There was no question in my mind what was going on: I was being told to play ball in exchange for large checks to make this fledgling nonprofit work. In some way, this astonished me: I was being offered a path to riches provided I would gut the whole mission! And this was happening even before we had published any of our research!

So, yes, I saw how this system works firsthand. Of course I completely rejected the idea simply because going along would defeat the whole point of founding an institute in the first place. And yet the presumption on the part of the contacts was that surely this was just another racket in a space full of them and I would be happy to give up all principles for generous funding. I never considered it even for one instant.

There is a grotesque tragedy to all of this. Great people gave up all their principles and integrity in exchange for grants and grease from big shots who used their money and power to wreck the world over two years, and they were able to do it with very little professional opposition. And yet here we are today. Who are the real stars in the world of science today? Not those on the Gates/FTX gravy train. It is the men and women who stuck their necks out to do the right thing.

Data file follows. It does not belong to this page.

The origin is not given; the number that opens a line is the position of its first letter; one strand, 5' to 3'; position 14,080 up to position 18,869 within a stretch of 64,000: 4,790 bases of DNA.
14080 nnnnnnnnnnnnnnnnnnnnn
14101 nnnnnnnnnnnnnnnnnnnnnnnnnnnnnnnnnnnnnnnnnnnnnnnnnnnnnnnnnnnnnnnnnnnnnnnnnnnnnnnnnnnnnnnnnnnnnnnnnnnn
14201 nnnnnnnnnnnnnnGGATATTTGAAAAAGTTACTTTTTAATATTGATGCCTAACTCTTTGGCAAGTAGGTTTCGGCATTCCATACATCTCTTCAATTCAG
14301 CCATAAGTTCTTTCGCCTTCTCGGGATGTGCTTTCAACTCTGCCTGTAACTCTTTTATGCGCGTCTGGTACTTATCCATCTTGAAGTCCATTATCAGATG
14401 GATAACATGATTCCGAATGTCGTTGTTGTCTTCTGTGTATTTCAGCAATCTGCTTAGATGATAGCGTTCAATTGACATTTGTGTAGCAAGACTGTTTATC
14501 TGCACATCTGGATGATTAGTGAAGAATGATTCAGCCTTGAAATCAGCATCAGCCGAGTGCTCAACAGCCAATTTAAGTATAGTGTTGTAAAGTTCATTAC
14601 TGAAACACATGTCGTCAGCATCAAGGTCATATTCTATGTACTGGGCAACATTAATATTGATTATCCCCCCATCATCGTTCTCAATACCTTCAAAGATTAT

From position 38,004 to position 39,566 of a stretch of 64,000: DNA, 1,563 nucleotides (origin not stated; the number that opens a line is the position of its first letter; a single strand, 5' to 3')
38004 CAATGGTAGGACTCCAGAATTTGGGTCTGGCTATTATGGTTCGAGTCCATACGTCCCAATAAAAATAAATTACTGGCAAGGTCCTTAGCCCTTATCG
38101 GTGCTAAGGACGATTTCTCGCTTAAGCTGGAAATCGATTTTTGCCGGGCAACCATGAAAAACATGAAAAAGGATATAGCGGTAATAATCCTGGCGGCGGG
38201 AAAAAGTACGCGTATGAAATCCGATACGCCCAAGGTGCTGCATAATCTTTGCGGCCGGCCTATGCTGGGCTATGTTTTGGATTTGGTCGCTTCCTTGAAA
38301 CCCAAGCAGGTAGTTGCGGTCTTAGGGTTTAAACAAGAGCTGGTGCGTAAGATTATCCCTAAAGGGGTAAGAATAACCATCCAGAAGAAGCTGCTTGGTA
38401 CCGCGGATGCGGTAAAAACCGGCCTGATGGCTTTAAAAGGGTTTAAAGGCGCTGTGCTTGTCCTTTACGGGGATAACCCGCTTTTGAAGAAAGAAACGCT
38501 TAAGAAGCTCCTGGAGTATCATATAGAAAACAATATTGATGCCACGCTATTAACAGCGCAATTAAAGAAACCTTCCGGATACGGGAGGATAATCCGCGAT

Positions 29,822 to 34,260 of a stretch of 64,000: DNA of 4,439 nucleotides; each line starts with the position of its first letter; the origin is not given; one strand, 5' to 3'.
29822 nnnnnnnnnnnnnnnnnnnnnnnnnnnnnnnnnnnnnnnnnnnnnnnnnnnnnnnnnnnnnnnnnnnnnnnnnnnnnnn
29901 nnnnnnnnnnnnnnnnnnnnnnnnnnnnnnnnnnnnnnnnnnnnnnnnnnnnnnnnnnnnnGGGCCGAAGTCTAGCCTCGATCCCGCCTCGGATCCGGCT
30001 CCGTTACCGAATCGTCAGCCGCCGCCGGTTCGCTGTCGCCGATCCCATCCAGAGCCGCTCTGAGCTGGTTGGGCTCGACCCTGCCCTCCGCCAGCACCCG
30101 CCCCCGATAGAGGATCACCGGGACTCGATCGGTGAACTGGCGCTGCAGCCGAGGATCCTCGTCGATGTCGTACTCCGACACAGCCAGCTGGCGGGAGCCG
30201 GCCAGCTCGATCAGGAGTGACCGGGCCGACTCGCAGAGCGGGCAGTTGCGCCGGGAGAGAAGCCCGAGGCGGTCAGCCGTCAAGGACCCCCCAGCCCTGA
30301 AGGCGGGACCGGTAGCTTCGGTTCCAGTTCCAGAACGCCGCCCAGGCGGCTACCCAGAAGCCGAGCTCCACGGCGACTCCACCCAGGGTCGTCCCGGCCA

Tyler Durden Tue, 11/22/2022 - 18:20

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Remote work triggers move to DAOs in the post-pandemic world: Survey

A survey from a sample of the general U.S. public suggests that millennials are more likely to join a DAO than any other age group.

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A survey from a sample of the general U.S. public suggests that millennials are more likely to join a DAO than any other age group.

A survey sample of working Americans suggests that millennial and Generation Z workers are far more in favor of joining decentralized autonomous organizations (DAOs) and working remotely in the post-Covid-19 world.

Over 1,100 Americans took part in a survey conducted by MetisDAO Foundation which explores trends in remote working preferences and the emergence of DAOs in recent years. A key consideration is the effect that Covid-19 has had on worker sentiment and the growth of DAOs in corporate governance.

Citing a research report on DAOs published by the Harvard Law School Forum on Corporate Governance, the results of the survey highlight how DAOs saw their treasuries swell from $400 million to $16 billion in 2021.

This coincided with growing participant figures, up from 13,000 to 1.6 million people during the same period. Drawing comparisons to some of the largest multinational corporations, global DAO workforce numbers are equal to one Amazon, 18 Facebooks, seven Microsofts or 11 Google.

Related: Toss in your job and make $300K working for a DAO? Here’s how